Gardening can be as simple or as challenging as you want it to be. Whether you are a new gardener or have decades of experience, there is always something new to learn, or some new hint to try out. Why not try out one or two of the following great hints?
If you are planting vegetables, choose varieties that don’t require processing in order to keep. For example, sweet potatoes and onions will keep for months as long as they are kept cool and dry, without any additional work on your part. This reduces the amount of time you have to spend after harvesting.
Consider planting slug-proof perennials. Snails and slugs are garden nightmares, and only need a single evening to obliterate a plant. These pests normally go after plants with thin little leaves and plants that have yet to fully mature. Perennials with hairy, tough leaves as well as those with unpleasant taste are not appetizing to snails and slugs. Examples of these slug-proof plant varieties include achillea, euphorbia, and helleborus, to name a few.
Give your flower beds a boost by introducing annuals and biennials. Biennials and annuals that grow quickly can add color to a flower bed, plus they permit you to modify the way the flower bed looks each season and each year. Use these beautiful flowers to line your driveway, surround trees and shrubs, and for decorative hanging baskets. Some excellent choices include rudbeckia, hollyhock, sunflower, cosmos, petunia and marigold.
Cover fences and walls with lots of climbers. Climbing plants are extremely versatile, helping to hide an ugly fence or wall, often within one growing season. Climbers can also be trained to grow and cover an arbor, and they will grow through or around existing trees and shrubs. Some must be tied to supports, but some climbers use twining stems or tendrils and attach themselves to those surfaces. Reliable varieties include wisteria, honeysuckle, climbing roses, clematis, and jasmine.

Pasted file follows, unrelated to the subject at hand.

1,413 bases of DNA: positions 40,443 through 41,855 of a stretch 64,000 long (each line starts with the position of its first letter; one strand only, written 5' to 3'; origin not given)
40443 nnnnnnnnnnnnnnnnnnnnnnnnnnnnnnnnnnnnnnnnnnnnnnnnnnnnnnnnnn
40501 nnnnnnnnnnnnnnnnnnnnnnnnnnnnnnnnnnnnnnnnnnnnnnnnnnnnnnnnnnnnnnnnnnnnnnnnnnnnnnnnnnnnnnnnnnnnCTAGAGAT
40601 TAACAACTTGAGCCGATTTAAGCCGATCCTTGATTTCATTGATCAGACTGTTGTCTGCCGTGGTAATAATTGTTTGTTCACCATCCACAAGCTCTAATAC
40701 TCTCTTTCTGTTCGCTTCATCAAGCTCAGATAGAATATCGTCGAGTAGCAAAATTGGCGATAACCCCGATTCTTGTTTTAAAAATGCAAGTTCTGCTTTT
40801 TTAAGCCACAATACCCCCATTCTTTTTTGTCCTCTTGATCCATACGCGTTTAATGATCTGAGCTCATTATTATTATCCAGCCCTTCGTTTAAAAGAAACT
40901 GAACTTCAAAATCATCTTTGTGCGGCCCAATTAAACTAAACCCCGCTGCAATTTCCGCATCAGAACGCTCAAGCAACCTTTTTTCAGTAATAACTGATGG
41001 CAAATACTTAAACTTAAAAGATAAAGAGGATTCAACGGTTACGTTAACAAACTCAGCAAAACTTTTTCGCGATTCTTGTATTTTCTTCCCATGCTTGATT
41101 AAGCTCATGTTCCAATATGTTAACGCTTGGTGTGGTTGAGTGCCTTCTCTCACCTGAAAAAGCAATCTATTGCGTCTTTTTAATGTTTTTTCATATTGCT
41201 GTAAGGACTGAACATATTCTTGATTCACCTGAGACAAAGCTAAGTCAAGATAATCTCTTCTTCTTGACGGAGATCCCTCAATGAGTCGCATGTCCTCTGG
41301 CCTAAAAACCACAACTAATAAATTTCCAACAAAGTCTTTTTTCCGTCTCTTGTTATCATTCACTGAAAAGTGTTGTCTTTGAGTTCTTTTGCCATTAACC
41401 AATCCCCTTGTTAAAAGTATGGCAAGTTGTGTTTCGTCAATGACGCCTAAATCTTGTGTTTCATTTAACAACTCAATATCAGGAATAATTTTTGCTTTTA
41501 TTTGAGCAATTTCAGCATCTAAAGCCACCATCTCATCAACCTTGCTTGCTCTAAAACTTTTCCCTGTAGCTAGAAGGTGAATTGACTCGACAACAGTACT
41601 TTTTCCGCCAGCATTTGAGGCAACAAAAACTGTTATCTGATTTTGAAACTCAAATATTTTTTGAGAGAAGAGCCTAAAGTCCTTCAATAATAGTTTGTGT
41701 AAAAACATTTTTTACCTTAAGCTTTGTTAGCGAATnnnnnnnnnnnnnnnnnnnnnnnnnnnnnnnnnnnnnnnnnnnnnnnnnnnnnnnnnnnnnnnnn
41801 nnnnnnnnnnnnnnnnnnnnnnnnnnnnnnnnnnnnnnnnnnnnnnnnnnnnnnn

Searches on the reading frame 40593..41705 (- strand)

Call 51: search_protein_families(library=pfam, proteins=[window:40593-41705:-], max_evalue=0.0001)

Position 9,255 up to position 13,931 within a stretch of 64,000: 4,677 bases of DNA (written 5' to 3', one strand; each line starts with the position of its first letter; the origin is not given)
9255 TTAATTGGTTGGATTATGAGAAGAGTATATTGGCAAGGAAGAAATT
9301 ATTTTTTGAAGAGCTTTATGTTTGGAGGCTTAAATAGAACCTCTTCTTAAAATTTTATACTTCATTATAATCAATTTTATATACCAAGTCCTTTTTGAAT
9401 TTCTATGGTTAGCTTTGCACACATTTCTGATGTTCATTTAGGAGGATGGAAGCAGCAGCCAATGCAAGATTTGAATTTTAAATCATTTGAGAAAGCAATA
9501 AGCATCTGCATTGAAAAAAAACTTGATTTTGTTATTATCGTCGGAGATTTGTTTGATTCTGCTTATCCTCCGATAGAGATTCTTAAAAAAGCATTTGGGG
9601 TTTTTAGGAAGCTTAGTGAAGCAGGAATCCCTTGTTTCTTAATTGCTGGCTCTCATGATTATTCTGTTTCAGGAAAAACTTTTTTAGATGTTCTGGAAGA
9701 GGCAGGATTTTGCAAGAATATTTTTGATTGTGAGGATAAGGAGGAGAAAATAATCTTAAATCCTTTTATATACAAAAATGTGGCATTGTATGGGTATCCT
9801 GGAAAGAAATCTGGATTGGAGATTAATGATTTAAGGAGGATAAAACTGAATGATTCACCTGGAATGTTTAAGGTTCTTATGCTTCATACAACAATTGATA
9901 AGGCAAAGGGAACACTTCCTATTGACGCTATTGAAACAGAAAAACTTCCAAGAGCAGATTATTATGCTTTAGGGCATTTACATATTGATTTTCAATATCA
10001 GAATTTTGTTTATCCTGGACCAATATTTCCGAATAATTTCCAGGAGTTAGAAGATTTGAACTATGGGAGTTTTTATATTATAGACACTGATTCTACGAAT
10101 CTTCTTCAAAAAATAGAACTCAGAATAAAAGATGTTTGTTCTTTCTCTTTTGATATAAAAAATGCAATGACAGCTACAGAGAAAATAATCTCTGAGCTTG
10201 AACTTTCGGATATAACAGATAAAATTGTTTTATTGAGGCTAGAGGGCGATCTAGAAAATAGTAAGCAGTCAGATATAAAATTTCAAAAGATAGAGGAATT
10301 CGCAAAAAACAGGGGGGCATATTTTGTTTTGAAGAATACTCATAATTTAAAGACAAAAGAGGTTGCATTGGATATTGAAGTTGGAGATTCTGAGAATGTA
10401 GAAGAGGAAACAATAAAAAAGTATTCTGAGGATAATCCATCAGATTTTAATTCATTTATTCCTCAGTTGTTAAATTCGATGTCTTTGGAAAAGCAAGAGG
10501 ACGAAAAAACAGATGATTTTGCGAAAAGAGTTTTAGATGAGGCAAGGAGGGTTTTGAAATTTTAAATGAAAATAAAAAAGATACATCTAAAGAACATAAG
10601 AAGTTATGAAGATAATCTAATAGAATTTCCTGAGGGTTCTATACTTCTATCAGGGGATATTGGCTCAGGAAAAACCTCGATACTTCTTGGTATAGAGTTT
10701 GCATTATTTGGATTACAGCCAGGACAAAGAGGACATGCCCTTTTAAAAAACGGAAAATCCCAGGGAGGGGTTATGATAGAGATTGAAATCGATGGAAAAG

Having beautiful bulb plants is fun while it lasts, but once they have bloomed you are stuck with bulb foliage that is not very attractive. Try to plant bulbs among plants that will grow up and over faded bulb leaves. This way, once the lilies or daffodils are spent, the old foliage will be hidden by the new growth of other plants.
Create an illusion of space. If you have a small garden, use color to create an illusion of more space. A background of blues, grays, pinks and mauves will create a misty effect, giving you the feeling of depth. If you use a bright color in the foreground such as red, this will emphasize the effect, as it draws the eye forward.
Grow plants from seed rather than purchasing plants from a nursery. It can be tempting to purchase plants that already have a head start, but it is usually not necessary. By growing from seed, you could find yourself landscaping your yard for under $50.00 worth of different plant seeds, rather than spending hundreds or even thousands of dollars at a plant nursery.
There is so much that you can do in a garden, whether it is big or small. It truly is a wonderful hobby, and the possibilities are endless. Maybe some of the hints that you just read about are ideas that can get you even more enthusiastic about it